Vitamin C is an important nutrient that has been in the spotlight since the COVID pandemic took over the world. It helps us in various ways such as repair and growth of body tissues, collagen formation and maintenance of cartilage, bones and teeth. However, there is a lot of false information going around about vitamin C due to its increased popularity during COVID. Here are 5 myths about vitamin C and the truths behind it.
- There is no such thing as too much vitamin C
Vitamin C has an upper limit set at 2,000 milligrams per day. The excess is excreted through the kidneys through the urine, but as long as it remains in the body, it has side effects such as nausea, vomiting, diarrhea, bloating and kidney stones. Taking every nutrient in the right amounts is essential.
- The more you have it, the better the immunity
According to experts, 75 mg of vitamin C per day is sufficient for an adult woman, and 90 g is prescribed for an adult man. This amount is enough to reap the benefits of the nutrient such as increased immunity, cell growth, among others.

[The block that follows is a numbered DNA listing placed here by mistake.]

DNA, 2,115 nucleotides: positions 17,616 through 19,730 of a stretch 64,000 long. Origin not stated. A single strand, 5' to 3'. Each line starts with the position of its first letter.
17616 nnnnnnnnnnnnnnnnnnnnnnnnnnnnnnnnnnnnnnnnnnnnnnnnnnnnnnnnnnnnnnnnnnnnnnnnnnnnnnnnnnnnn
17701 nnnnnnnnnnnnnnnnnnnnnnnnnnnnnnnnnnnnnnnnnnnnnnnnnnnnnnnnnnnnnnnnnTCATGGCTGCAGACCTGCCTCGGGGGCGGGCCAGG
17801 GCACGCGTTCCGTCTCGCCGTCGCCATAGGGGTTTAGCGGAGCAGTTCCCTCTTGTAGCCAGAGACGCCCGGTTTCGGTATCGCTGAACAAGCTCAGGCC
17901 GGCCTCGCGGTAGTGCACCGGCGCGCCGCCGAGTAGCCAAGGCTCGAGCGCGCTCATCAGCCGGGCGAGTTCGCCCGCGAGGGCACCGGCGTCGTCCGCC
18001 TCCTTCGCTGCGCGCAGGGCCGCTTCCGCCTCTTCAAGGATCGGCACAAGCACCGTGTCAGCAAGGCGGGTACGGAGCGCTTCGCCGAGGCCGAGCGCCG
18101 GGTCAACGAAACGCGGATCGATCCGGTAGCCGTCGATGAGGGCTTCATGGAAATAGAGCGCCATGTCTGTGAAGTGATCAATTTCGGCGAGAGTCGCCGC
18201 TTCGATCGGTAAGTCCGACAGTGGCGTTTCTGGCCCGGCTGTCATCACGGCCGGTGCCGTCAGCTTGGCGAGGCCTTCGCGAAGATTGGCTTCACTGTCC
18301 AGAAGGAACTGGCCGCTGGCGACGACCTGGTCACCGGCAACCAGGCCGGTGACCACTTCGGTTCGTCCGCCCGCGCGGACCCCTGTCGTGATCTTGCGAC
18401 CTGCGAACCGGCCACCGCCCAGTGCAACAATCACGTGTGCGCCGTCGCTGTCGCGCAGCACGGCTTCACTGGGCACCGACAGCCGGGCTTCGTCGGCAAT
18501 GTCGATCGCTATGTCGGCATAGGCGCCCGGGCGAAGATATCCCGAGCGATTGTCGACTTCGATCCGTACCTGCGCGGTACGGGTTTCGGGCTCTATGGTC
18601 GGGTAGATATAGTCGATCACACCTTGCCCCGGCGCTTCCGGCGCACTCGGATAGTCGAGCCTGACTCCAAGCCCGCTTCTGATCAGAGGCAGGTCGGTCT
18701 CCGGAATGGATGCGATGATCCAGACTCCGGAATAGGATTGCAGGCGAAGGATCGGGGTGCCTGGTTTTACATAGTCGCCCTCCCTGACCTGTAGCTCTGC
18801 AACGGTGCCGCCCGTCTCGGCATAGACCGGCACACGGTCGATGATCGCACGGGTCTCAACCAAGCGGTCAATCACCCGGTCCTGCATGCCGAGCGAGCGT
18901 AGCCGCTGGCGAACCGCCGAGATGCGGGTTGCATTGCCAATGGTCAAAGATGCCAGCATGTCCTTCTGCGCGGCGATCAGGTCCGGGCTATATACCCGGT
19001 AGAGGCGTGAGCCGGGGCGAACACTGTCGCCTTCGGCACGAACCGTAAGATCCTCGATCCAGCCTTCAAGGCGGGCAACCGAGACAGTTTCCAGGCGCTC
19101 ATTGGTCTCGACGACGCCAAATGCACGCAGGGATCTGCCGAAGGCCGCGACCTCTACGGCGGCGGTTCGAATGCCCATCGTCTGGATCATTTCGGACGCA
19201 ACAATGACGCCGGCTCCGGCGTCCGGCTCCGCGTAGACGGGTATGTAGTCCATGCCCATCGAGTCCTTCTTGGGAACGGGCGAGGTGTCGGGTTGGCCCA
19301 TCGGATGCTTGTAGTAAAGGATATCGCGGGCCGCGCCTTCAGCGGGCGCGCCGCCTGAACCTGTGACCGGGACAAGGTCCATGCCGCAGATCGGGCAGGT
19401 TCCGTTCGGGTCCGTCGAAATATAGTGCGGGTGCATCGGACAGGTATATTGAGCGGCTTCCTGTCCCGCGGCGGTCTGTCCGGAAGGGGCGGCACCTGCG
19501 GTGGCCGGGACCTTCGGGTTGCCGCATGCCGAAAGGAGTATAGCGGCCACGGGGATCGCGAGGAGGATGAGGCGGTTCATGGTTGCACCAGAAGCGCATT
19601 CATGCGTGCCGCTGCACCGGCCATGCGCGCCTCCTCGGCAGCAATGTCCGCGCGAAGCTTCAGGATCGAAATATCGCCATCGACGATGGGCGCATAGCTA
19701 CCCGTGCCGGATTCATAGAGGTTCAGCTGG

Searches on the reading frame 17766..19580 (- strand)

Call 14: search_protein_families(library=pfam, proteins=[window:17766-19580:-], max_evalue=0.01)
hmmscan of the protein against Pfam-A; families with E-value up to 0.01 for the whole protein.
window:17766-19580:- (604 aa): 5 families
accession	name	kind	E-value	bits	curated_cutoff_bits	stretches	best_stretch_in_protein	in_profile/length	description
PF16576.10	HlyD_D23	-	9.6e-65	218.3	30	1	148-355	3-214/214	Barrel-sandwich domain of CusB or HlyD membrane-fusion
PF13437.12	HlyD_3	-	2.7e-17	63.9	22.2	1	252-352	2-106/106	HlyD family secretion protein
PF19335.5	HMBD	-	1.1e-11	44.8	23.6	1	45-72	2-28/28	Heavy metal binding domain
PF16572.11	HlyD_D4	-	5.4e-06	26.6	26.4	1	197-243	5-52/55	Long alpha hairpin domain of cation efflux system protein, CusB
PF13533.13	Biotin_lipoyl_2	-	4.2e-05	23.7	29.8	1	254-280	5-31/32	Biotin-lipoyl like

- The richest source of vitamin C is orange
Peppers, guavas, plums, parsley and kiwis are foods that contain more vitamin C than oranges. Peppers provide 128 mg of vitamin C per 100 g.
- Vitamin C cures COVID
There is no evidence to prove this claim. Vitamin C has been popular since the onset of COVID for its ability to reduce colds. Since both the common cold and COVID are respiratory diseases, this myth came into the picture. Vitamin C is an antioxidant and an immunity booster to some extent, protecting the body from viral attacks to some extent. But it is certainly not a cure for COVID
- Vitamin C is just an immunity booster
It is not only helpful in enhancing immunity, but also aids in cell growth, improves skin health, regulates blood vessels, speeds up wound healing process, and helps lower urine levels in the blood to prevent gout.
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